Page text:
The rate of Albertans dying from cancer or being diagnosed with the disease is continuing to fall, according to new data from Alberta Health Services.
"The data suggests our public health efforts in areas such as tobacco cessation, sun safety and cancer screening are having a positive effect," said Dr. Paul Grundy, Cancer Care senior vice president and senior medical director, in a release.
"And the steady reduction in mortality rates is a tribute to the leading-edge care available in the province and the hard work and expertise of our oncologists and the health providers who support them."
Cancer rates have fallen by one per cent each year from 2002 to 2010 in Alberta, with mortality rates falling by 2.8 per cent yearly from 2004 to 2010.
But Grundy says there is still a lot of work to be done.
The new statistics show roughly one in every two Albertans will develop cancer in their lifetime and about one in four Albertans will die from cancer.
The most commonly diagnosed cancers in Alberta in 2010 were breast, prostate, lung and colorectal, which account for 53 per cent of new cancer cases and about half of all cancer deaths.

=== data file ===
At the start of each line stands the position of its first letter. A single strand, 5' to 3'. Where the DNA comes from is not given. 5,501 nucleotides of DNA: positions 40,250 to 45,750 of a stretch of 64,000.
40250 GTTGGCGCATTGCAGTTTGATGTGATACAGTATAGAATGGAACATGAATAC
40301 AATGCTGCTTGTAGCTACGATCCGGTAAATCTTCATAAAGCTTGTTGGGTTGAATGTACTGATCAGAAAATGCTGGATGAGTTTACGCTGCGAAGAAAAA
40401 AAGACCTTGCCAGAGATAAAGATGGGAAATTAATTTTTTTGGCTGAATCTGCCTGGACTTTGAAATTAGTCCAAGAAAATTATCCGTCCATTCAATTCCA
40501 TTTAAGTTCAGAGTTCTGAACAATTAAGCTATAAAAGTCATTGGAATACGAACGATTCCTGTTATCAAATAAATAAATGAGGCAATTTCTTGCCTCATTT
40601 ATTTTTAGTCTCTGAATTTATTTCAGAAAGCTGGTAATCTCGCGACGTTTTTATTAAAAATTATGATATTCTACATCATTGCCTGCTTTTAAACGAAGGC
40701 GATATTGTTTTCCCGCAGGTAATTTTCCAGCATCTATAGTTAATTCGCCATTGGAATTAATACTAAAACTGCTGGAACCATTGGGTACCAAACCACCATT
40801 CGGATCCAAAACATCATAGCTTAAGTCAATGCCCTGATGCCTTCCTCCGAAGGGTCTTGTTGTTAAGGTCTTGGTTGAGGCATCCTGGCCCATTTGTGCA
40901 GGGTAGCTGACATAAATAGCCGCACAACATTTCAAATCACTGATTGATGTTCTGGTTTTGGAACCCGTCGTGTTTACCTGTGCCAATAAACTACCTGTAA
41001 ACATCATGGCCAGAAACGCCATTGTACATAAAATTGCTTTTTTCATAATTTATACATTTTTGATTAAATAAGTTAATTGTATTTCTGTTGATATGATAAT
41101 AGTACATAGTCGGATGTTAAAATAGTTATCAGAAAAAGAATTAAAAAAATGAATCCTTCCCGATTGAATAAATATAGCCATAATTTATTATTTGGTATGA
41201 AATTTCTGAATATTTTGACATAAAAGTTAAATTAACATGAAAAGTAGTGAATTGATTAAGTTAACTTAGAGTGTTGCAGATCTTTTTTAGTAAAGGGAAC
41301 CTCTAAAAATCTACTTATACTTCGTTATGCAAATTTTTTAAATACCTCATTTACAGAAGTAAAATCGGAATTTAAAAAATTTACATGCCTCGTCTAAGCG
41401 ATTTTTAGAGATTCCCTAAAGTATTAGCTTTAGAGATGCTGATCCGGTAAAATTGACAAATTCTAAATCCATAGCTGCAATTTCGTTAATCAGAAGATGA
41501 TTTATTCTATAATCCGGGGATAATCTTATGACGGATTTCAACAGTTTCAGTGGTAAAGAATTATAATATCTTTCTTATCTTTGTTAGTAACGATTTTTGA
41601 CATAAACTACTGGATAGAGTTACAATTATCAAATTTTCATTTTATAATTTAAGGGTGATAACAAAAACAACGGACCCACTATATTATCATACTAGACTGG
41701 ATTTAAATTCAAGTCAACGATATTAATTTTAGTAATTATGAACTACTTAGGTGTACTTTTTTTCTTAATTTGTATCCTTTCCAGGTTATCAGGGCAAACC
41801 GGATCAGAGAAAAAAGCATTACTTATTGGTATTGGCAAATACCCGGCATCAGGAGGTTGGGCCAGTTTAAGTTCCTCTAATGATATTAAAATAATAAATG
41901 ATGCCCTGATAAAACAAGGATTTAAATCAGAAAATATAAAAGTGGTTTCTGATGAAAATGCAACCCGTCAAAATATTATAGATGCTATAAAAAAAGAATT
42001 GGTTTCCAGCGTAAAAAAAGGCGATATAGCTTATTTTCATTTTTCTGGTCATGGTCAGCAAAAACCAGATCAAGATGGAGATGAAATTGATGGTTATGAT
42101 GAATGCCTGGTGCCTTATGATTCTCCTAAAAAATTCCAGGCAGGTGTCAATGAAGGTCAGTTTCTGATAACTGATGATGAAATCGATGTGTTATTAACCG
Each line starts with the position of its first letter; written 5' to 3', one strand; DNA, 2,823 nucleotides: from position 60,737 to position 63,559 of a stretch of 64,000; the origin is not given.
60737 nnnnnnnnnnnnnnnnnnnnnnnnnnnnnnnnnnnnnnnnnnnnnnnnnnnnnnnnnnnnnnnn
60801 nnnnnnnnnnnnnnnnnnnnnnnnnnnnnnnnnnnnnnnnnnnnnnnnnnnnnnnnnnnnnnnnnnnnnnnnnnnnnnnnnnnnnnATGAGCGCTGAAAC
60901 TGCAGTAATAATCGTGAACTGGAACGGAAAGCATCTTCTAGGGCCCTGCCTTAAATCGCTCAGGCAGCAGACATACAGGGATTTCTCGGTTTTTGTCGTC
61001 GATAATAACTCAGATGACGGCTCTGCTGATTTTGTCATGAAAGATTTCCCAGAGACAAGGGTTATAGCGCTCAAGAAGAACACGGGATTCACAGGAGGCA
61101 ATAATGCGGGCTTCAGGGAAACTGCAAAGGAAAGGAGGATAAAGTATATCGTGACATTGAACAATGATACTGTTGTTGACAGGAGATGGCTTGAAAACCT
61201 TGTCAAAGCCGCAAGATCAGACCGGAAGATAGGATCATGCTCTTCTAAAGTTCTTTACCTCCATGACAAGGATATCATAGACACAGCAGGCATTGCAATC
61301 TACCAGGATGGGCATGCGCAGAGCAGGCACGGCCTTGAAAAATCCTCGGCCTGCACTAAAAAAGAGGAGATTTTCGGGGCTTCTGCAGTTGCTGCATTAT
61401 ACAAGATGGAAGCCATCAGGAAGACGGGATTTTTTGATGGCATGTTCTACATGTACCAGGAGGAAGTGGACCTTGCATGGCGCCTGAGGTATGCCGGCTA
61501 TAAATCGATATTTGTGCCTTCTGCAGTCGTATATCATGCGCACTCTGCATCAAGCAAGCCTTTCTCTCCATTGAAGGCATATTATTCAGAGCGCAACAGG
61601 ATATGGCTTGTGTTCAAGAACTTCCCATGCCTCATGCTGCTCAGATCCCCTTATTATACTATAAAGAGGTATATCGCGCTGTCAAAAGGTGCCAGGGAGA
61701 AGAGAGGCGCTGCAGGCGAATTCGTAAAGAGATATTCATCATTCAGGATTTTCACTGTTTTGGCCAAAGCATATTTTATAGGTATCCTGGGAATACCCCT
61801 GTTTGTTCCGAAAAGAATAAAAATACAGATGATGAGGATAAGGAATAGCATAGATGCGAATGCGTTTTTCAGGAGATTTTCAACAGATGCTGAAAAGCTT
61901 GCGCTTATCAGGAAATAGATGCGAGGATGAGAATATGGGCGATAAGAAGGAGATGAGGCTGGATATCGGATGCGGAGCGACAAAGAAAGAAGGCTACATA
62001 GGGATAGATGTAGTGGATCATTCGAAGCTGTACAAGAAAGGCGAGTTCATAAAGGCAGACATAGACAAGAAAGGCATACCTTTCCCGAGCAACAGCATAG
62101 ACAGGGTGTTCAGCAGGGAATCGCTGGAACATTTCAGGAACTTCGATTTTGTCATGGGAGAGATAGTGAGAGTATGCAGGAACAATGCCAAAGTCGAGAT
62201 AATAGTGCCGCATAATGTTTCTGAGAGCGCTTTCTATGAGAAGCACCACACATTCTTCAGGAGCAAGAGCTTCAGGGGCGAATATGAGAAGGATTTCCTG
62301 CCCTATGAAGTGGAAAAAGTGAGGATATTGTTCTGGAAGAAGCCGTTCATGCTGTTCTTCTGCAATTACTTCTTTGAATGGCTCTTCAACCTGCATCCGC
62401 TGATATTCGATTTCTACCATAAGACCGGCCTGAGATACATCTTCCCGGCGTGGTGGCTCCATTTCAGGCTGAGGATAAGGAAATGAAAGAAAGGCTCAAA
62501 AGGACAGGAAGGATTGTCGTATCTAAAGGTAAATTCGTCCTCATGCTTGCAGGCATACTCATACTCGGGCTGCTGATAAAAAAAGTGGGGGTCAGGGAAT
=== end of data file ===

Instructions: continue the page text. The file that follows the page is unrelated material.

Lung cancer was the leading cause of cancer deaths in both males and females in 2010, causing 1,450 deaths.
The two reports released Monday, to coincide with World Cancer Day, also show the increase in new cancer cases over the past 20 years is mainly because of population growth and an aging population.
AHS wants to reminds Albertans to get regular cancer screening, but also be conscious of how lifestyle choices such as diet, tobacco use, physical activity and time spent in the sun can affect the likelihood of developing certain cancers.
Other cancer-fighting initiatives underway in the province include expanding radiation therapy centres — which are available in Edmonton, Calgary and Lethbridge — to Red Deer and Grande Prairie.
Health officials are also developing a patient navigator system to connect cancer patients to the services they need and plan to rollout the Screening for Distress program, which looks to reduce the distress that many feel when diagnosed with cancer.